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Thursday 18 January 2024

Unidentified Doesn't Always Mean Anomalous

How It Works magazine, November 2021

Just over ten years ago, in a post called Anomalous Progress, I bemoaned the fact that "there’s been no perceptible progress in understanding anomalous phenomena in the last 20 years". Having closely followed ufology during those 20 years, this lack of meaningful progress was something I found genuinely depressing. As I said in that earlier post, I wasn't talking about superficial "progress" in terms of the evolving sophistication of the UFO sightings themselves (which undeniably did occur), but tangible progress in understanding what was behind them.

So it's heartening to see how the situation has improved in the decade since I wrote that post. First there were the so-called "Pentagon UFO videos" released from 2020 onwards, as summarised in the text box above (extracted from a longer cover feature I did for How It Works #157 back in 2021 - you can still buy an electronic copy of it for just £3.99). Soon after that came the setting up of the Pentagon's All-Domain Anomaly Resolution Office, followed by NASA's Unidentified Anomalous Phenomena Independent Study Team. As regards the kind of "genuine progress" I was hoping for, the latter is particularly significant because (despite what some people believe) NASA is a purely scientific organization, not a military one. An added bonus for me is the fact that the NASA team was chaired by David Spergel, who I used to know (I'll come back to that later) - so I know he's a first-class scientist and not a mere bureaucrat.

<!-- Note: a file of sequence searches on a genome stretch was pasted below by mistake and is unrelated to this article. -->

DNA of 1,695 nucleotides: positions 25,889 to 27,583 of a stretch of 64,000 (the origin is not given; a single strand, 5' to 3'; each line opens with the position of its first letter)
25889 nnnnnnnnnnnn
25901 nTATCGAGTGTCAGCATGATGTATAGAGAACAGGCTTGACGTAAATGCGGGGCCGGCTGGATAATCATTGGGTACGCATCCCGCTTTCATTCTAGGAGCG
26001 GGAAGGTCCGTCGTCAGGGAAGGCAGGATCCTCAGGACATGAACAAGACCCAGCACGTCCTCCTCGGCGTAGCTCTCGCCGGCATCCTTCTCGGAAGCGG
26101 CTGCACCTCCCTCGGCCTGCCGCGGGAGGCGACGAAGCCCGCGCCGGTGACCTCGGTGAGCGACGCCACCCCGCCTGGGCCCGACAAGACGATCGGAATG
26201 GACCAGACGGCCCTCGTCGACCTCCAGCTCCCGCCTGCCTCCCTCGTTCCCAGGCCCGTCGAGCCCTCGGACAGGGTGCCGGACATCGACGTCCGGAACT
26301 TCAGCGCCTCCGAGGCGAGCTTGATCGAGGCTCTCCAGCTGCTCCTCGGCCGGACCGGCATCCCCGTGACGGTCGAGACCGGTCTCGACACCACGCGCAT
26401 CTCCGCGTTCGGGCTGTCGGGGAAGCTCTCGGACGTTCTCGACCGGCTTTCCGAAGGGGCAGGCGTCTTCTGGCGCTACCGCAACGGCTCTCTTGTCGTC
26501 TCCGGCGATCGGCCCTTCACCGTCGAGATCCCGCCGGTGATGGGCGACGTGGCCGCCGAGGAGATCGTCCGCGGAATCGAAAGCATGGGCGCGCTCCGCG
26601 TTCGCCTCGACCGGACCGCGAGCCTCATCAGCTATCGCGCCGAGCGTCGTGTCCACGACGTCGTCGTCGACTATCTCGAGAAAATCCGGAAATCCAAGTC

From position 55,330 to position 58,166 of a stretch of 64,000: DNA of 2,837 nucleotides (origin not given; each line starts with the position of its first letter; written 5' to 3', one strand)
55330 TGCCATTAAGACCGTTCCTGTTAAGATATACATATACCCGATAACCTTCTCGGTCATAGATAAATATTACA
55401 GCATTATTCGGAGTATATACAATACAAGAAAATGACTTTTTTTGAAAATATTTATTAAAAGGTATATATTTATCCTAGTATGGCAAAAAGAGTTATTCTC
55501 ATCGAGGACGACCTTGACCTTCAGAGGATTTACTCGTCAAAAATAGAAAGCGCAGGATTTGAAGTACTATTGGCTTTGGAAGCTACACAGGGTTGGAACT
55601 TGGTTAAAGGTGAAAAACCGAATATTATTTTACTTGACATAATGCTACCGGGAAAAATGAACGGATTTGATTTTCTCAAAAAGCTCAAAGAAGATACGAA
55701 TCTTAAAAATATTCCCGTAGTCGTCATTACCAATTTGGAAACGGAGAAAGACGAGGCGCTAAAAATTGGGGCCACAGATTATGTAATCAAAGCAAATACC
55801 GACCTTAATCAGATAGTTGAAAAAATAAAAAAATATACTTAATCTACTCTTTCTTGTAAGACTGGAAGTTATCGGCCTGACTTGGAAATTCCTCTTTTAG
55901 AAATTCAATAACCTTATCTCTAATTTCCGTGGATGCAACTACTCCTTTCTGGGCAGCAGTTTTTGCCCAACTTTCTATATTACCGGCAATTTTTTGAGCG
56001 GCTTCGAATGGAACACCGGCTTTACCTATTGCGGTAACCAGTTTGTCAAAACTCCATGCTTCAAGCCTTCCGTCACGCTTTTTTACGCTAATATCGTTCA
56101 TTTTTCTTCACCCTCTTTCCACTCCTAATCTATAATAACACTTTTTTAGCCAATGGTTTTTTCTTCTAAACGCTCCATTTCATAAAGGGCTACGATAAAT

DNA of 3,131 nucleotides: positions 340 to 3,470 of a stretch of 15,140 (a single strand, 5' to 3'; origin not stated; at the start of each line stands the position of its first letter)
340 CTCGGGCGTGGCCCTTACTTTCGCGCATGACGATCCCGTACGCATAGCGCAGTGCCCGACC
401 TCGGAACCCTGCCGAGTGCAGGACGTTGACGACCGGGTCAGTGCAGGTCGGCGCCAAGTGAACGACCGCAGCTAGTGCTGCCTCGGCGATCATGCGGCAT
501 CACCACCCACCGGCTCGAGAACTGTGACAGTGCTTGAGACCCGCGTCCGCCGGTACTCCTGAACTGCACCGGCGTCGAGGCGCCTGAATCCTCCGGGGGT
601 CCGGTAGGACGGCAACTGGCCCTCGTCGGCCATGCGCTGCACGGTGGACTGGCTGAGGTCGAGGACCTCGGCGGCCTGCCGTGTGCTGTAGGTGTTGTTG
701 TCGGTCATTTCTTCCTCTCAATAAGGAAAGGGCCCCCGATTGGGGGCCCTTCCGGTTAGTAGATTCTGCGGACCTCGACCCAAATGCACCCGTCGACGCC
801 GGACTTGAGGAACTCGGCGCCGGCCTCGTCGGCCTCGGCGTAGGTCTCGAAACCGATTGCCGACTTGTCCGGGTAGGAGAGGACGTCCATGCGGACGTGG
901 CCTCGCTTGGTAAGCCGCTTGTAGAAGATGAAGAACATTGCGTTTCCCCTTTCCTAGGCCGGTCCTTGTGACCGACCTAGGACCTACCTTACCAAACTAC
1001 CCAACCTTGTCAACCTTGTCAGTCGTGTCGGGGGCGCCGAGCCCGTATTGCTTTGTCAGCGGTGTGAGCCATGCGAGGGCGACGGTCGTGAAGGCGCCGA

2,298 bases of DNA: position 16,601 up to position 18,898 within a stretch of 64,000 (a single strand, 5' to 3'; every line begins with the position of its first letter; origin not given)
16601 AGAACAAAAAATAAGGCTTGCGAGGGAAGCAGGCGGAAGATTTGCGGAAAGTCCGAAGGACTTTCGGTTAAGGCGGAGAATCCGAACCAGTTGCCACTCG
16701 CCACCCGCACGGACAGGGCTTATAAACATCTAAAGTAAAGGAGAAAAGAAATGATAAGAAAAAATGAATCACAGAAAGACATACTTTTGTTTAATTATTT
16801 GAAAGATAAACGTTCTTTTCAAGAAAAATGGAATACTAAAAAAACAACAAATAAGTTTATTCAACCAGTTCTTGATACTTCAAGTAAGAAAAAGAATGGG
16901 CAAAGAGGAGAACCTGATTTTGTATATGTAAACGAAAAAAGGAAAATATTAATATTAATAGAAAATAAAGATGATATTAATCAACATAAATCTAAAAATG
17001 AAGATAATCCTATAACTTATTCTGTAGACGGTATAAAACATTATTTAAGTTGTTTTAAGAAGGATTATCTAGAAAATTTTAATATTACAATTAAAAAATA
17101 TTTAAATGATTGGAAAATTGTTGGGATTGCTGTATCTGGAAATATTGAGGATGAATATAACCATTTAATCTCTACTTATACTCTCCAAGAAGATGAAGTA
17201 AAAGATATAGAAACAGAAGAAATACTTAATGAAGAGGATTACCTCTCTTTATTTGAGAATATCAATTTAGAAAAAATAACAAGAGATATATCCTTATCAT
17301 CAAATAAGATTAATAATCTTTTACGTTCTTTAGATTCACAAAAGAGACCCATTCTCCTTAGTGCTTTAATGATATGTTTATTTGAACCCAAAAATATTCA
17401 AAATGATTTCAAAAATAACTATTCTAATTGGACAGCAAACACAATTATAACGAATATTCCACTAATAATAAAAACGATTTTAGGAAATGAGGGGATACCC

With the renewed interest in UFOs - or UAPs as they're often known in official circles - I've been seeing more about the subject in the media, and something has just dawned on me which (in all the decades I've been interested in UFOs) had never occurred to me before. An assertion you often see, made equally by UFO believers and open-minded investigators, goes something like this:

The great majority of UFO reports, when subjected to thorough examination, turn out to be natural phenomena, human-made technology or hoaxes. But there's always a small number of cases that can't be ascribed to these categories, and so remain unidentified.